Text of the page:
Joe Biden and the Democrats are in serious trouble. the the president’s approval ratings are in the gutter Y all the signs continue to indicate that your party will be pulverized this autumn.
It is not surprising. Biden enjoyed public support early in his presidency when he was actually doing things for the public (like economic stimulus and child tax credits). All of that is a distant memory now. The president and his spokesmen just speak about the ambitious legislative proposals that they presented with so much fanfare in 2021. And gasoline and food continue to get more expensive.
Under these circumstances, one would think the administration would rush to take any action it could possibly take that falls in the area of overlap of the Venn Diagram of (a) promises Biden made during the 2020 campaign that (b) can be carried away carried out by executive action (the often recalcitrant Democratic Sens. Joe Manchin or Kyrsten Sinema need not join in), and fundamentally (c), they are wildly popular.
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Removing cannabis from Schedule I, the DEA classification for drugs with the highest risk of abuse and no medical benefits, and pardoning all federal prisoners serving time for nonviolent marijuana offenses would check all three boxes. Surprisingly, Biden has not.
in a campaign ad which hit YouTube seven days before the 2020 election, Biden said, “As president, I will work to reform the criminal justice system, improve community policing, decriminalize marijuana, and automatically expunge all prior marijuana convictions.”
Not much wiggle room was left there. And while those first two items might have legislative components for which the standard excuses would apply, Manchin! Synema! The Republicans! The parliamentarian!—no one doubts that the last two could be done by Biden alone. Any day he decided to jump into this, he wouldn’t even have to take up his entire afternoon.
When then-White House press secretary Jen Psaki was asked about this at a press conference on (ahem) April 20, the best he could say was that Biden was “continuing to review his clemency powers.” Oh, and did he mention that the DEA expanded the list from licensed manufacturers of cannabis for research purposes? Don’t forget that part!
Not only has nobody’s criminal record been expunged, but Daniel Muessig, for example, only started a five-year sentence in federal prison for non-violent marijuana offenses. Biden promised that he would free everyone in his situation, but Daniel’s wife, his parents and everyone else who loves him won’t be able to see him for five years. Morally, that’s outrageous. Politically, it is staggeringly stupid.
according to a Gallup poll last fall, 68 percent of Americans said they wanted to go beyond Biden’s promise. They want full federal legalization of recreational marijuana use by adults. The kinds of big dramatic steps in that direction that Biden promised would turn heads and mobilize the base (he has 83 percent support among Democrats), but best of all, it wouldn’t even be a potent issue to mobilize. conservative voters.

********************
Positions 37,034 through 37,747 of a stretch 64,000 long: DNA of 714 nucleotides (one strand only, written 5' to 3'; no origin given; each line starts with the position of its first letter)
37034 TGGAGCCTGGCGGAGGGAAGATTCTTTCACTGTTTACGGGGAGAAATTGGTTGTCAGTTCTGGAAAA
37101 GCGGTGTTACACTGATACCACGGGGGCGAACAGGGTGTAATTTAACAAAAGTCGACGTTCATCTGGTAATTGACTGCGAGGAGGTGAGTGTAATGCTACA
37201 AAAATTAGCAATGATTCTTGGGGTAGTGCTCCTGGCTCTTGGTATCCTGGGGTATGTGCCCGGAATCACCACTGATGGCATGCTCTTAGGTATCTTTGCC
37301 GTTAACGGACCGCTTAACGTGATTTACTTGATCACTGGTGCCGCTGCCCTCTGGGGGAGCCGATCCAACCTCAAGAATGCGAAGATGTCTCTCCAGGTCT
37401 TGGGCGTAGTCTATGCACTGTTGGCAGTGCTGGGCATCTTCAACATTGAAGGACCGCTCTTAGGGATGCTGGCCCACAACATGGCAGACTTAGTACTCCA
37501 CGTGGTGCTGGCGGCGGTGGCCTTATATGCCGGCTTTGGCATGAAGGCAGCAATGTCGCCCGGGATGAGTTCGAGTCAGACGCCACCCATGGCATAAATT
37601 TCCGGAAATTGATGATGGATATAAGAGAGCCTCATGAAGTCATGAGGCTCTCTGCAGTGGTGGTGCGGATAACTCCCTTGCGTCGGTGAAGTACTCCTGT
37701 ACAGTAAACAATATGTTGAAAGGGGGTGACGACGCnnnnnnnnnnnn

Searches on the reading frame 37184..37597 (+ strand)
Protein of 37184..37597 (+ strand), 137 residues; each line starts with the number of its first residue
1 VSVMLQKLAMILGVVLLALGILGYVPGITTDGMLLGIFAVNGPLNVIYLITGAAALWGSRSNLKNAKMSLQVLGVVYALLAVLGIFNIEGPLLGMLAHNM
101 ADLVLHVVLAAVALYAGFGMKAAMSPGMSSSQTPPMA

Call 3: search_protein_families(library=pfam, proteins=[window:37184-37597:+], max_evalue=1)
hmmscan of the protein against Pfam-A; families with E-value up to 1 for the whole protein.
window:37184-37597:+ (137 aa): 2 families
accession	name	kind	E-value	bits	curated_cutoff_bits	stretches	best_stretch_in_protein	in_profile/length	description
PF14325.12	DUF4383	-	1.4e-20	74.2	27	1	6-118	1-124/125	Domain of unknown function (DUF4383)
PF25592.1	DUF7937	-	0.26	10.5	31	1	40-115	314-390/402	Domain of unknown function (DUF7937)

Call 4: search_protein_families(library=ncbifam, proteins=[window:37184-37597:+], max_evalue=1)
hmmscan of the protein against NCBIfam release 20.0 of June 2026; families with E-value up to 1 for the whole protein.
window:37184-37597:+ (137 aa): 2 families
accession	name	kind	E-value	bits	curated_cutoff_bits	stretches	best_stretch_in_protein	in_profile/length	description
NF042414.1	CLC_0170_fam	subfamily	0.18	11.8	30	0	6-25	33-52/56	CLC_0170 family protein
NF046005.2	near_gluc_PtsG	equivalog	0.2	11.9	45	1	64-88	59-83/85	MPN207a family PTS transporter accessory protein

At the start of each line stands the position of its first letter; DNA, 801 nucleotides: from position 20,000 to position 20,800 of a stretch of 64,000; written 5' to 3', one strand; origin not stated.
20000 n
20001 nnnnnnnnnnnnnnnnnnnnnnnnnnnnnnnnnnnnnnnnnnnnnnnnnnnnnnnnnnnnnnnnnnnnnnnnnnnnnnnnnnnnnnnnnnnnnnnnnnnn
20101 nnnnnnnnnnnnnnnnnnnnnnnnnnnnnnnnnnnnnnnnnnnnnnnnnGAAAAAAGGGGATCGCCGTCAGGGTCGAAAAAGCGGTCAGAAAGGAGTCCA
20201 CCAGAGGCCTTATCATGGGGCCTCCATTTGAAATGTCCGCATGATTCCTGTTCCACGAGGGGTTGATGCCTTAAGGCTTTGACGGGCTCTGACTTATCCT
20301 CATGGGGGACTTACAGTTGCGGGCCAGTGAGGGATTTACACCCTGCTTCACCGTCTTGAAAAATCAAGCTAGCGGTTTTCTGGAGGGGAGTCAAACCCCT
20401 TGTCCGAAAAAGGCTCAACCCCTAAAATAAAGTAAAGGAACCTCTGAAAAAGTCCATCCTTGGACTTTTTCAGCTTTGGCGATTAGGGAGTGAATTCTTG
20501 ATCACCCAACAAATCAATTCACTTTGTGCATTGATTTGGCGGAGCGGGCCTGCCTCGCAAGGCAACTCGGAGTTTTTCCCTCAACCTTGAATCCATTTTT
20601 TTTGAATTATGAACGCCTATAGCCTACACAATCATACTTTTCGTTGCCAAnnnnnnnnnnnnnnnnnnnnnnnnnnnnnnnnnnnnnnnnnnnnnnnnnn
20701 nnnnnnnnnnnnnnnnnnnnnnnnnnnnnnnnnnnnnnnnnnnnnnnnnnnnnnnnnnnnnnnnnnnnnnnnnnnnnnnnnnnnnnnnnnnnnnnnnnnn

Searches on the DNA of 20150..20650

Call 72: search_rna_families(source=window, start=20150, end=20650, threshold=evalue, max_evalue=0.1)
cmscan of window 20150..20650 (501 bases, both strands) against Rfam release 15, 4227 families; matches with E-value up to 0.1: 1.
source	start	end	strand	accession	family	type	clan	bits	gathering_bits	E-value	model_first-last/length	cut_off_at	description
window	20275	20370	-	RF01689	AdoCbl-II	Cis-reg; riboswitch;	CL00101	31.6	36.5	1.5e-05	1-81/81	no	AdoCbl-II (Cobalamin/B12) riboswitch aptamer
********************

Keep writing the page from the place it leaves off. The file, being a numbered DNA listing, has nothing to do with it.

That poll showed slightly more Republicans for it (50 percent) than against it (49 percent). Other polls in recent years have put the Republican “for” number even higher. A bank survey in November 2019 it found that 55 percent of Republican-leaning voters favored legalization.
Hell, there’s even a case for it from a pro-business Republican perspective. Legal marijuana businesses could finally accept credit card payments.
Ignore an open target
There are plenty of popular things that Biden and Democratic leaders could have done at this point in the president’s term with a little more political will. they absolutely could have ignored the senate parliamentarian, for example, when that staff member, who issues non-binding opinions and could simply be fired at any time, told them they couldn’t use the conciliation process to raise the federal minimum wage to $15 an hour a year and a half ago . . On 62 percent of Americans support that one. In addition, many low-income Americans would know that they owed their raise out of poverty to Democratic action, which could have helped the party stave off the looming election apocalypse.
But changing the administration’s weed policy would be even more popular and the fucking parliamentarian shouldn’t even be consulted. It’s a no-brainer. A goal wide open.
In April, he was “reviewing” powers that no one anywhere doubts he has. (Seriously, if anyone has a novel legal theory that the president can’t declassify marijuana through executive action and pardon any federal prisoner he chooses to pardon, I’d love to hear it.) What happened in the last three months?
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Did Biden Just Forget? Unlikely. Just last week, three of the highest-profile senators in the Democratic Caucus — 2020 presidential candidates Bernie Sanders, Elizabeth Warren, and Cory Booker — sent Biden a letter urging the administration to “use its existing authority to (i ) cancel cannabis and (ii) grant pardons to all persons convicted of non-violent cannabis-related crimes.”
You know, folks, it’s just as Biden promised, explicitly, more than once, and in so many words, he would do when he was running for president. It’s also how the vast majority of Americans want me to do it.
Biden was a staunch War on Drugs hawk for most of his Senate career. He is one of the villains in Radley Balko’s excellent book from 2014. The Rise of the Warrior Cop. Maybe in his heart of hearts he wants federal marijuana smokers to rot in jail. Yet if so, why did he promise to eliminate cannabis, pardon federal prisoners and expunge the records of ex-convicts when he was running for president?
It’s hard to see an answer to that question. other that “he knew it would be good policy.” It would be even better policy for him to do it now.
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